This blog is part of a series on Teams. For more articles, check back often.
Written: 15/09/2019 | Updated: N/A
Data Loss Prevention (DLP) is a strategy for ensuring that team members do not send sensitive or critical information outside of the corporate network or to other team members. This could include financial information, personally identifiable information (PII) such as credit card numbers or information pertaining to Intellectual Property (IP) such as the design for a new application. It could even be extended to use cases such as barring profanity to be used in communications. Whilst Teams is a powerful application for users to be able to communicate and collaborate with guests and with other users in other Teams tenants, organisations also need to protect themselves against data leakage and the infringement of compliance regulations such as GDPR. Applying a DLP Policy to Teams is an essential step in any Teams deployment
WHY WOULD WE DO IT?
- To prevent team members sending sensitive or critical information outside the network or to other team members
- To curb use of profanity or sensitive language in communications
- To prevent data leakage and infringement of compliance regulations
The administrator will need a role which can amend DLP settings in the Office 365 Security & Compliance Centre, such as
- Security Administrator
- Compliance Administrator
- Compliance Data Administrator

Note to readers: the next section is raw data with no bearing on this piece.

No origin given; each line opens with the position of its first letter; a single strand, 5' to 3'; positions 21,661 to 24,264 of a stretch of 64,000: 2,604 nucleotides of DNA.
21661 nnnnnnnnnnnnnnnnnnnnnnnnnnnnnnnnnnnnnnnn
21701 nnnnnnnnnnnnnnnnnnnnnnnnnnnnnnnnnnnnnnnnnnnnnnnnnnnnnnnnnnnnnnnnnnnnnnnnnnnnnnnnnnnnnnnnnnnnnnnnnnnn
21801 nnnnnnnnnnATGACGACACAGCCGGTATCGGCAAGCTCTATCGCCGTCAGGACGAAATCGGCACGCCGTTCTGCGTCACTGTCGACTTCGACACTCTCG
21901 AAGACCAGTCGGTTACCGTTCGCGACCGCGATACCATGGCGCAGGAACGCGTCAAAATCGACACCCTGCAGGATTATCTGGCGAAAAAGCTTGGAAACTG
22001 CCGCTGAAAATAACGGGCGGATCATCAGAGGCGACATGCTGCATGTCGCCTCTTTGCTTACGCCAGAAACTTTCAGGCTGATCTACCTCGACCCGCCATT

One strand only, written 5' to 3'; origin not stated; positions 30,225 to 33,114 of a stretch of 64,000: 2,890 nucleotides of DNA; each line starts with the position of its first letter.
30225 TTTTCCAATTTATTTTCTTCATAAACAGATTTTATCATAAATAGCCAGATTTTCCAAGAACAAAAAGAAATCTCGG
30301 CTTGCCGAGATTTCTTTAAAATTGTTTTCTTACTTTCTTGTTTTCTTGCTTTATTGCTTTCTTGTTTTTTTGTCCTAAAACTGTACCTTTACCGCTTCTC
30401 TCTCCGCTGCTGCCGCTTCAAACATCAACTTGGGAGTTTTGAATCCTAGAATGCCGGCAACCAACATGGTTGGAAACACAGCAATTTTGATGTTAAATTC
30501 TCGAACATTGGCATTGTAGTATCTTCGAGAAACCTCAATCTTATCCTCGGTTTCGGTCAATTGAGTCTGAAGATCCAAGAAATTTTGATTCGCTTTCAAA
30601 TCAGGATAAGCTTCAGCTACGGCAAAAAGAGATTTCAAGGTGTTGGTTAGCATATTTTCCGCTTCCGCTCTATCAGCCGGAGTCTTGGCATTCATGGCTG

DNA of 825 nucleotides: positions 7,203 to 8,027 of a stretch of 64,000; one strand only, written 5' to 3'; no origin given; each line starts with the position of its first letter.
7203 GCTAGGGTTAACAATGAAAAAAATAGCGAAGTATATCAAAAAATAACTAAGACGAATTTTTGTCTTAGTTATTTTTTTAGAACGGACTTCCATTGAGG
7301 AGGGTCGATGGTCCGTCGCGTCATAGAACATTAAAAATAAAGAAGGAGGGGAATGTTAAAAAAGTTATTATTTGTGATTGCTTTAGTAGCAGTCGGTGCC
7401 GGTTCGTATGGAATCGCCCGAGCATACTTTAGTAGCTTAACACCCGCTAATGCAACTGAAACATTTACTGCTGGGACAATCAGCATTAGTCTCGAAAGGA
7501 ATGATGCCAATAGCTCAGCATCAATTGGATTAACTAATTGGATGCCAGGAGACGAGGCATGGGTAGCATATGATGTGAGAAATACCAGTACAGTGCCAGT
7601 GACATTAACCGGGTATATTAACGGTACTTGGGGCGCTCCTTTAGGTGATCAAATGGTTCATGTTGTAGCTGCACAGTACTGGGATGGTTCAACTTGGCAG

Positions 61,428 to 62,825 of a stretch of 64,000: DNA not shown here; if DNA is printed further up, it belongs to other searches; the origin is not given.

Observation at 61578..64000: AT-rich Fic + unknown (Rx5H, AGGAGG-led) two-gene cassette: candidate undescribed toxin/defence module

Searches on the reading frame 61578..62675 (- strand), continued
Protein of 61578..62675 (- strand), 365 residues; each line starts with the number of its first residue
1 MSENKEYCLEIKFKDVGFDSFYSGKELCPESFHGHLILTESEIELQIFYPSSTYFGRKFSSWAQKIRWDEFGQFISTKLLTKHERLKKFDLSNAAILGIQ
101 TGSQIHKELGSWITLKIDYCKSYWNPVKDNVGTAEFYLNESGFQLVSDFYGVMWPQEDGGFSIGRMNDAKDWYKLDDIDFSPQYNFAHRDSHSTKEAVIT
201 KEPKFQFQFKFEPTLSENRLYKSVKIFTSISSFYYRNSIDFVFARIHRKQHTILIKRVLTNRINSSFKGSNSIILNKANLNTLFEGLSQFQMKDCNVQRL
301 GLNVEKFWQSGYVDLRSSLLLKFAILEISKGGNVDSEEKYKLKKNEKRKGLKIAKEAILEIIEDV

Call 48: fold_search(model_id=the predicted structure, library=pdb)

- Organization Management
- Global Administrator
Data loss prevention capabilities were recently added to Microsoft Teams chat and channel messages for users licensed for Office 365 Advanced Compliance, which is available as a standalone option or included in Office/Microsoft 365 E5 Compliance
To cite Microsoft on the use of DLP
DLP with Chat/Messages: Suppose that someone attempts to share sensitive information in a Teams chat or channel with guests (external users). If you have a DLP policy defined to prevent this, messages with sensitive information that are sent to external users are deleted. This happens automatically, and within seconds, according to how your DLP policy is configured. DLP for external chat sessions will only work if both the sender and the receiver are in Teams Only mode and using Microsoft Teams native federation. DLP for Teams does not block messages in interop with Skype for Business or non-native federated chat sessions.
DLP with Files: Suppose that someone attempts to share a document with guests in a Microsoft Teams channel or chat, and the document contains sensitive information. If you have a DLP policy defined to prevent this, the document won’t open for those users. Note that in this case, your DLP policy must include SharePoint and OneDrive in order for protection to be in place. (This is an example of DLP for SharePoint that shows up in Microsoft Teams, and therefore requires that users are licensed for Office 365 DLP (included in Office 365 E3), but does not require users to be licensed for Office 365 Advanced Compliance.)
NOTE: This article will show you how to create a DLP policy with a custom sensitive information type. Microsoft 365 comes pre-populated with many sensitive information types which can simply be added when creating the DLP Policy, however, since most organisations use a mix of pre-populated and custom sensitive information types its important to know how to create custom ones too.
1.) Log into Microsoft 365 at https://login.microsoftonline.com
2.) Select Admin
3.) Under Admin Centres in the left navigation select Compliance